The Australian Centre for Cultural Environmental Research (AUSCCER) is a teaching and research group focusing on cultural and social aspects of environmental issues. AUSCCER’s expertise and research is wide-ranging. Over the next few months we’ll introduce some of our academics and PhD candidates to give greater insight into AUSCCER’s work.
Kiera began her PhD with AUSCCER at the start of 2014. Here she answers questions about her research.
You’re in the second year of your PhD. What is the focus of your PhD research?
My research looks at where and how children play in the city. For example, built playgrounds are common spaces that represent ‘children’s spaces’ in the city. Playgrounds can provide a lot of play opportunities for children; however, when talking to children about where they prefer to play, research has shown that children will often talk about informal spaces in their neighbourhood or near their school. For example, a favourite tree to climb. When creating city spaces with children in mind, these everyday play spaces are more challenging to plan and design. This is where my current research interest lies.
In my PhD, I am examining play as a complex activity that involves humans and nonhumans. I am investigating how children encounter materials, humans, and nonhumans in structured and informal spaces in Wollongong, specifically playgrounds and rock pools. The aim of the project is to explore how a more-than-human perspective can inform understanding of how children use and experience play spaces in the city. This approach is also used to better understand how play is conceptualized in cities, and contribute practically to city planning with children in mind.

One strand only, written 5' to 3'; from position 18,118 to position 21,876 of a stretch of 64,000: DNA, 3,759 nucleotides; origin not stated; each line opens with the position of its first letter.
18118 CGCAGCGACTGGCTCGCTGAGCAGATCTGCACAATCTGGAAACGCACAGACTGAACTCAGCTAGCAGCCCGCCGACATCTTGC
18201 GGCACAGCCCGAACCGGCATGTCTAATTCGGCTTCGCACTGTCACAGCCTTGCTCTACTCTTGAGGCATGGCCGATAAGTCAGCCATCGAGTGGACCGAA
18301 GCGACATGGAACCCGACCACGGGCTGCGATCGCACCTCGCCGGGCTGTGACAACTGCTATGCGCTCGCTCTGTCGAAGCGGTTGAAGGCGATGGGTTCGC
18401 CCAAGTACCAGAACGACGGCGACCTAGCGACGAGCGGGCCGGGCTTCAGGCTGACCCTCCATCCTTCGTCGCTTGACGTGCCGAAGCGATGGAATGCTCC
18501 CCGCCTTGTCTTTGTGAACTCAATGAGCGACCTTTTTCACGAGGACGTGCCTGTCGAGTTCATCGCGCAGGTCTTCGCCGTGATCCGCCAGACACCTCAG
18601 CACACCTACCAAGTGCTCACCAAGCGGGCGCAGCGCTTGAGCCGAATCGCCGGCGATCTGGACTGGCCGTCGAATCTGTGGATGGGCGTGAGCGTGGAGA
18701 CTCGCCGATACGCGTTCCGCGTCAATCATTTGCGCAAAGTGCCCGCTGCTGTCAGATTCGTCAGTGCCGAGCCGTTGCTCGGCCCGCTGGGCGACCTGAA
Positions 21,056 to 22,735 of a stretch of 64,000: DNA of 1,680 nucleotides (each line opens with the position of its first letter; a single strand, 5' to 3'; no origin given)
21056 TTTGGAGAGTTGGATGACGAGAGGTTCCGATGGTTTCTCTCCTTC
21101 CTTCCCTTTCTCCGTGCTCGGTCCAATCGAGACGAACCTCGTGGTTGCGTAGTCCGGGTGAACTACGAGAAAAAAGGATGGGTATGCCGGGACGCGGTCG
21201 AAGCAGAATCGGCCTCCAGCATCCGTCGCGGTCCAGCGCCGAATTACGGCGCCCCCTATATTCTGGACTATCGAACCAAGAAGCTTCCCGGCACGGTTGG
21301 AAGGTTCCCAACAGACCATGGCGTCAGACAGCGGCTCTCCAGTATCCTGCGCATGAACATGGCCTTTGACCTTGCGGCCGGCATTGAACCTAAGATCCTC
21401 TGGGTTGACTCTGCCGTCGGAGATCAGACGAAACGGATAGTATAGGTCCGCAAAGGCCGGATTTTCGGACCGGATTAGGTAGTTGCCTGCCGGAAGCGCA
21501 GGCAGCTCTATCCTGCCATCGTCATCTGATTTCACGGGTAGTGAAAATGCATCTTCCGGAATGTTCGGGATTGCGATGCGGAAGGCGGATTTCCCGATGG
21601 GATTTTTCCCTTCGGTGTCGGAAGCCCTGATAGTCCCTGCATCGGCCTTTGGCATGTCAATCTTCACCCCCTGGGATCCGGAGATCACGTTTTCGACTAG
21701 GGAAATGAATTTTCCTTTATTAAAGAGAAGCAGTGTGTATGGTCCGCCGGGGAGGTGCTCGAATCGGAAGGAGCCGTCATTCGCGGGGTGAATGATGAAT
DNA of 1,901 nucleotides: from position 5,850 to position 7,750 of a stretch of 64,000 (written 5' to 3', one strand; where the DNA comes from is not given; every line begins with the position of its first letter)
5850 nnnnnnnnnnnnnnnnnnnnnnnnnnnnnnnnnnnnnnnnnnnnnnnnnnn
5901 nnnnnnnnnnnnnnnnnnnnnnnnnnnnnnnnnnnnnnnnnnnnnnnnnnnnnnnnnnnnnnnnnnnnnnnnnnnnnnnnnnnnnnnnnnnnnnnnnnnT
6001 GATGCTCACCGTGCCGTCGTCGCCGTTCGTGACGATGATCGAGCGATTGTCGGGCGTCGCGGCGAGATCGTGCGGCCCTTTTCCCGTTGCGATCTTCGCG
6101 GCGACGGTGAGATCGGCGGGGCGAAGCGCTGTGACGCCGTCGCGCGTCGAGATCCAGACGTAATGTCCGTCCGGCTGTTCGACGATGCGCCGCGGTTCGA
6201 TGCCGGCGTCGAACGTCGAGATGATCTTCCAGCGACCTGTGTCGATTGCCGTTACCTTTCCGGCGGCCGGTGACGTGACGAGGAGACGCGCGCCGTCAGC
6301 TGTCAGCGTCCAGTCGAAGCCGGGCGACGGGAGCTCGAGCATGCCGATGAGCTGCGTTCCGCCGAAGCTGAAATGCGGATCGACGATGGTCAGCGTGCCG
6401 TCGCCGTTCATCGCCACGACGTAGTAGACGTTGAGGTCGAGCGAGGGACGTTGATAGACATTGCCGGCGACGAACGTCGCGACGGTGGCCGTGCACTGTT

What university have you come from and why have you come to AUSCCER?
Before I came to AUSCCER, I was at the University of Surrey in the UK finishing up a MSc degree in Environmental Psychology. I also completed a BA in psychology with a minor in geography prior to that at Mount Allison University in Sackville, New Brunswick, Canada.
I came to AUSCCER because I was looking for a space where I could explore my interests in children’s geographies, be mentored in human geography, but also be challenged by new ideas. AUSCCER has provided me with these experiences.
I also would have not come to AUSCCER without the support and encouragement from my supervisors, Leah Gibbs and Natascha Klocker. They both made a strong impression on me after Skyping and emailing me before I started my PhD. I was impressed by their tremendous support for students and also their interest in interdisciplinary research.
What made you go down the path of human geography?
I kind of stumbled into human geography, to be honest. I needed some credits to graduate my undergraduate degree and Dr. Michael Fox, the lecturer for the first year subject in human geography was pretty well known, so I took his class. Unexpectedly, the class had me hooked. After every lecture, I needed to rant about the state of the world and the class made me question my everyday practices. I remember that a bunch of my friends took the first year subject with me in our third year, and we found ourselves questioning why we hadn’t found human geography subjects earlier on in our degree.